Besides the positive effects of tourism, there can be negative ones as well. Over-tourism is one of them, meaning that there are so many tourists in a district or in a place that they disturb not only each other but also the locals.
We wrote here about how, according to a survey by statista.com, Budapest is the fifth worst city for over-tourism following destinations like Barcelona, Amsterdam, Venice and Milan. Now, the Institute for Sociology of the Hungarian Academy of Sciences and researchers from the Corvinus University of Budapest – Melanie Kay Smith, Gergely Olt, Adrienne Csizmady and Ivett Pinke-Sziva – have done a survey in which they asked residents, tourists, representatives of NGOs, bar owners and employees living, working or just spending some time in the party district of Budapest. Furthermore, they did field observations there, too – Index reported.
According to its definition, over-tourism means that locals, guests or bar owners of a district or place feel that the very high number of
tourists worsen the quality of living to an unbearable level there.
Such negative effects can be easily detected in the 6th and 7th districts where locals complain a lot because of the loud and sometimes even vandal tourists. According to the above-mentioned survey, guests of the local bars are mostly in their 20s and 30s while 70 pc of them are tourists. Employees working in such places say that young people come to consume alcohol and to have fun while tourists are mostly there to visit the famous ruin pubs. Among the tourists the researchers asked, there were more who arrived in Budapest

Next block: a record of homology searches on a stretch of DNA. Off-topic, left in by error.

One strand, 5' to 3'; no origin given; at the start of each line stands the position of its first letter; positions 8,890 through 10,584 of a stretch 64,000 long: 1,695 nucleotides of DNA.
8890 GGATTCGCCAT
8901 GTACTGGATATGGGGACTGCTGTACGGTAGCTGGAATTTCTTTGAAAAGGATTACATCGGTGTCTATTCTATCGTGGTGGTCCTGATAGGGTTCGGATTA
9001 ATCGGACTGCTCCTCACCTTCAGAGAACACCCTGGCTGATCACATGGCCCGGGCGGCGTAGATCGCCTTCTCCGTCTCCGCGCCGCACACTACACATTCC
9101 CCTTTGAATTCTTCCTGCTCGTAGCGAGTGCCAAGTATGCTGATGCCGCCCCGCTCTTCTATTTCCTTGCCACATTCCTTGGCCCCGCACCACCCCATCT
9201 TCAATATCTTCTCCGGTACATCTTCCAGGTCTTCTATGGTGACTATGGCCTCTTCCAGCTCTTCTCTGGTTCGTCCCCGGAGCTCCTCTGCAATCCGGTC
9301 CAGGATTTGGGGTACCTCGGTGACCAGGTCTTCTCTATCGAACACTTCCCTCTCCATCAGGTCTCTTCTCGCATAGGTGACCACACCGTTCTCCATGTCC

only to visit the ruin pubs (60.1 pc)
than of those who came here to see the city’s diverse and rich cultural heritage (42.7 pc). As a result, bar and restaurant prices are high in the party district, so there are fewer and fewer locals who can afford them. Therefore, they go to the outer districts to have fun.
According to the survey, citizen’s evolved opposition towards tourism in Budapest is the result of factors like growing crowds, increasing levels of criminal activity, rubbish, vomit and urine on the streets,
drunk and loud, sometimes even aggressive people everywhere at night,
and expensive restaurants and bars in the district. Locals above 50 are much more sensitive about these issues than those below 30, and altogether 18 pc of the residents plan to move away because of the above-mentioned reasons.
Many complain that their neighbourhood became a huge public toilet, and rubbish, prostitution or homelessness annoy them very much. However, interestingly, most of them did not have any conflicts with tourists, and everybody agreed that
even the inner districts of the Hungarian capital are safe at night.
Regarding the possible solutions, locals agreed that the level of cleaning should be raised. Female respondents mentioned better public transport and lighting while the older ones said that it would be good to have more taxis and police officers in the district, but some of them would even close bars at night. Younger respondents would like more 0-24 shops and public toilets in the district.
Experts would better the promotion of the cultural values of the district and would increase the level of the security there as well. They added that authorities should monitor bar tours better and regarded the ban of beer bikes as the right decision.
Index reported that based on an answer from Minister of Interior Sándor Pintér to a written question of 6th and 7th district’s MP, Lajos Oláh,
local police departments lack 67 police officers.
However, Pintér highlighted that maintaining public security is a common goal of all police units in Budapest in which intervention police also takes part. Therefore, there are enough police officers on the streets.
We wrote before that in Budapest, there should be 1,223 foot patrols; however, due to the massive labour shortage in the sector, there are only 920. Therefore, a quarter of the staff is missing which they try to solve with substitutions. In fact, Hungary struggles a lot with labour shortage which affects almost every sector of the economy. The most problematic sectors are public transport and service, tourism and IT. However, the issue also affects the public sector greatly. To make matters worse, even the shortage of doctors and nurses is getting worse.
Featured image: illustration, party district in Berlin.